A new knowledge ecology for museums
Theo Meereboer - E30 Foundation
When George Pór stated in 2000: “By "knowledge network" we mean the frequently unmapped web-like
connections not among people, but their knowledge and insights interacting with one another, that
organizations produce in their normal course of action,” he could hardly forsee which role social media
would play in the decade to come. This fundamental change in how we connect and interact, got Knowledge
Ecologies (KE’s) back on the map, but sited them outside the digital domain as well.
Although many tools are webbased and connectivity leans firmly on web and mobile technology, Knowledge
Ecologies take that technology further along in the direction of Human Resources, Public Relations and
Reputation Management. It changes the way we work with volunteers, the way we build and maintain
relations in order to gain public support, share and exchange knowledge and helps us to find funding on the
long term. Which is disruptive and reassuring.
If museums can take advantage of this, how will they be able to organize their networks as a KE?
Based on the case study 'Collectiewijzer (Collection Guide)', a network-like web presence designed to share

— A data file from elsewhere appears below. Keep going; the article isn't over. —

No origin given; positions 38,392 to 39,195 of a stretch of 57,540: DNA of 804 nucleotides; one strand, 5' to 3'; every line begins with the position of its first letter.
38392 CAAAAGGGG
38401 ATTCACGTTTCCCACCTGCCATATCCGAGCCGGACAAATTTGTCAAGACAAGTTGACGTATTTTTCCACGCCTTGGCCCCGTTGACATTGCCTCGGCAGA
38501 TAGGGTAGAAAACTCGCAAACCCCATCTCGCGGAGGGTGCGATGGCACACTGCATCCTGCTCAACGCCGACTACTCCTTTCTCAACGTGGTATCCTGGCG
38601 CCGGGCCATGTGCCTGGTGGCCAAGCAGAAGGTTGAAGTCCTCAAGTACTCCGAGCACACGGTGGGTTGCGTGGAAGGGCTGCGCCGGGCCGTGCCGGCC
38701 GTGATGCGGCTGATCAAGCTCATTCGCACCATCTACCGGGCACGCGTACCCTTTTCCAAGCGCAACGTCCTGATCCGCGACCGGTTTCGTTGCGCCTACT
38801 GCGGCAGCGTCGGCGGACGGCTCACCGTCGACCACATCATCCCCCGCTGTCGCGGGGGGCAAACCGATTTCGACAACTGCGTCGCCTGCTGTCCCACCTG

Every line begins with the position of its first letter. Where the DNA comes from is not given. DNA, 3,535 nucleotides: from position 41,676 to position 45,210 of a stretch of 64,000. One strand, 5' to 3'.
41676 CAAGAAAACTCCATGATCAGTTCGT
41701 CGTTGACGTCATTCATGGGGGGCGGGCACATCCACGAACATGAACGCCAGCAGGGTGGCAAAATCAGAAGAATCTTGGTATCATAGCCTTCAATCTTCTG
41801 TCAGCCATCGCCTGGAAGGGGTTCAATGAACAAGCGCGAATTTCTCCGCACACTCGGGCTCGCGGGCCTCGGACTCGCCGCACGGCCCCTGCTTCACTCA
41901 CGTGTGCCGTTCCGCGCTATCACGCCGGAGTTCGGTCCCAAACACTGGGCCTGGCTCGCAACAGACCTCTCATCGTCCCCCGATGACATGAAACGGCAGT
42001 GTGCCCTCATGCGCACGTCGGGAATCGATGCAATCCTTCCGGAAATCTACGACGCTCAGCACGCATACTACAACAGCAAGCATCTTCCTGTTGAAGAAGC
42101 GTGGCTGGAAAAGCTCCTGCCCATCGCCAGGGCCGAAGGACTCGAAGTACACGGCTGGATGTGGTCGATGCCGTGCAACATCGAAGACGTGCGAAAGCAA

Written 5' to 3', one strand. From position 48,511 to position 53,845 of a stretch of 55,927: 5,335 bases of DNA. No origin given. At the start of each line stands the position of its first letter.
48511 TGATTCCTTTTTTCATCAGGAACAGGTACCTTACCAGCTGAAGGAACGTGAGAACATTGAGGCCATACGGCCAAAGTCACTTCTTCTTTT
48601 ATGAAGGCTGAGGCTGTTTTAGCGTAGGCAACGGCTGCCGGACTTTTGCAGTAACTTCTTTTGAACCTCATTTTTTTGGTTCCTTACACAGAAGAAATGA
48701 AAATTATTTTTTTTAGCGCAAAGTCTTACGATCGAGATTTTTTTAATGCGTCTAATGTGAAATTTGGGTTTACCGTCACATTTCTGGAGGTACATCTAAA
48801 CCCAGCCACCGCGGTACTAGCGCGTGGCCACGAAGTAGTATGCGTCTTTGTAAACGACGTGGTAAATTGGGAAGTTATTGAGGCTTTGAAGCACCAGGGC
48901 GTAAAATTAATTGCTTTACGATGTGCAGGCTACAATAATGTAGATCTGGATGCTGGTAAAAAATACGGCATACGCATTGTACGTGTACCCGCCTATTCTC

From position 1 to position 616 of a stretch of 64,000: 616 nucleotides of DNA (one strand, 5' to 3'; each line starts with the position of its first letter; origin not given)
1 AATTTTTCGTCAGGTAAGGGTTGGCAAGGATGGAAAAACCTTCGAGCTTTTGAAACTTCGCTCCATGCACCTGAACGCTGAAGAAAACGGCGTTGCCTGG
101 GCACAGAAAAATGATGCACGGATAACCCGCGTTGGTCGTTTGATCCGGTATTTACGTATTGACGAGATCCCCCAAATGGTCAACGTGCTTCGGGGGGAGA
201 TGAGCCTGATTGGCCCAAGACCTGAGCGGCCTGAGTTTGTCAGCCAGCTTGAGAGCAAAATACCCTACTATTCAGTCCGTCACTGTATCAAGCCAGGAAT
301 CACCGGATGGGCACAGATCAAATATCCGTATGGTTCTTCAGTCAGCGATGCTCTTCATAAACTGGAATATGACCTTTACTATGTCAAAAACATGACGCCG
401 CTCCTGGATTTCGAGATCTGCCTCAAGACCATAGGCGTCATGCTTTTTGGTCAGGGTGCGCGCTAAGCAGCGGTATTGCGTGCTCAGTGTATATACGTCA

knowledge and innovate collection care and management and another one called ‘Digital Education’, a series
of network meetings, online and offline, for the members of the VSC (Association of collaborating centers
and museums in science and technology), we can draw an outline for a new kind of Knowledge Ecology.
This will have an effect on the vision, mission and strategy of an organization. It will enhance crowdsourcing
and social tagging. It gives us the wisdom and velocity of the swarms.
We are forced to re-define our networks, to consider how social factors can override ICT-infrastructure but
most of all puts the question: who we are and with whom we want a sustainable relationship in knowledge?
E30 Foundation / Theo Meereboer 2011